Preaching That Doesn't Offend?
Our culture has made "tolerance" a most noble virtue. Almost everything must be tolerated it seems. Sexual immorality, profanity, situation ethics, etc., can all be displayed with pride, but Christian principles must be kept in silence, never proclaimed or defended. If a Christian stands up for his faith against sin, he is labeled "intolerant," no matter how peaceful his words or demeanor. Those doing the labeling rarely realize their hypocrisy in not tolerating a Christian to respectfully articulate his opposition to a certain practice.

I read an article recently in which a preacher was asked why he didn't just preach the gospel and leave others with different convictions alone. I thought his response was quite good. He went through a list of nearly twenty Bible topics and noted that no matter what topic was addressed, some one would be displeased! For example, to preach that God created all things bothers the evolutionist. To preach that Jesus is the Son of God and Savior upsets those of other religions. To preach that one must be immersed in water for the forgiveness of sins angers many in the denominational world (who do not believe baptism is necessary for salvation). We could supply more examples, but you get the idea.

Ultimately, no matter what is taught there will be someone somewhere who disagrees and takes offense. So, what's a preacher to do? The answer: Exactly what God tells him to do!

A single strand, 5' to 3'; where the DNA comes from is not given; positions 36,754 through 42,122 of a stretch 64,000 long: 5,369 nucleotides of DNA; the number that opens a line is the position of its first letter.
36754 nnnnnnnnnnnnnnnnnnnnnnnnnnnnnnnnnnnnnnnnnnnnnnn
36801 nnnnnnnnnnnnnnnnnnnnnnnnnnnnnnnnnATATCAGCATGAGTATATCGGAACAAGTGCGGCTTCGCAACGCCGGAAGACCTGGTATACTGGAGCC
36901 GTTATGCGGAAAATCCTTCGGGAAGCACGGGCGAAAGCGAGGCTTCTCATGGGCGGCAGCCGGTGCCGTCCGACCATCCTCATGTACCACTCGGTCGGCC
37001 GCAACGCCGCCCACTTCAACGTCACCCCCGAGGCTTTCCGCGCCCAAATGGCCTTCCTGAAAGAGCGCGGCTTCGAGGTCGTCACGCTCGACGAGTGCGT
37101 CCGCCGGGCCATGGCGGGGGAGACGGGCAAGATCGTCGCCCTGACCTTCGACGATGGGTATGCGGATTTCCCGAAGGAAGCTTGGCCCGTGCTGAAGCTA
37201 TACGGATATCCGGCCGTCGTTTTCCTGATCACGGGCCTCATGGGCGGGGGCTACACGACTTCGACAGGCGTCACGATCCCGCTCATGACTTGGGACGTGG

As Paul told the young evangelist, Timothy:

"I charge you therefore before God and the Lord Jesus Christ, who will judge the living and the dead at His appearing and His kingdom: Preach the word! Be ready in season and out of season. Convince, rebuke, exhort, with all longsuffering and teaching. For the time will come when they will not endure sound doctrine, but according to their own desires, because they have itching ears, they will heap up for themselves teachers; and they will turn their ears away from the truth, and be turned aside to fables. But you be watchful in all things, endure afflictions, do the work of an evangelist, fulfill your ministry" (II Tim. 4:1-5).

Although preachers are not to be mean-spirited or belligerent with their words, neither are they to be paralyzed in the pulpit, afraid of who might be offended by their declarations of truth. A preacher can and must convince, rebuke, and exhort with patience and grace in his speech (cf. Col. 4:6). He cannot avoid certain subjects that he knows are likely to offend. He has a duty to proclaim sound doctrine, not restrict himself to only that which he knows will please his listeners. The apostle Paul was innocent of the blood of all men, for he did not avoid declaring "the whole counsel of God" (Acts 20:27). He preached it all--even the parts some would rather he didn't. If he failed to do this, he would bear some responsibility for their destruction (cf. Ezek. 3:17-21). Paul was a watchman, and so are preachers today.

Gospel preachers must preach God's word in love (cf. Eph. 4:15), whether men like it or not. They must preach it whether men will receive it or not. They must preach it even if it makes some mad. Faithful men really have no other choice in the matter. God will judge them for their words. Woe unto any preacher who is afraid--due to his listeners--to speak the truth, the whole truth, and nothing but the truth! Such a one should not preach at all (cf. James 3:1).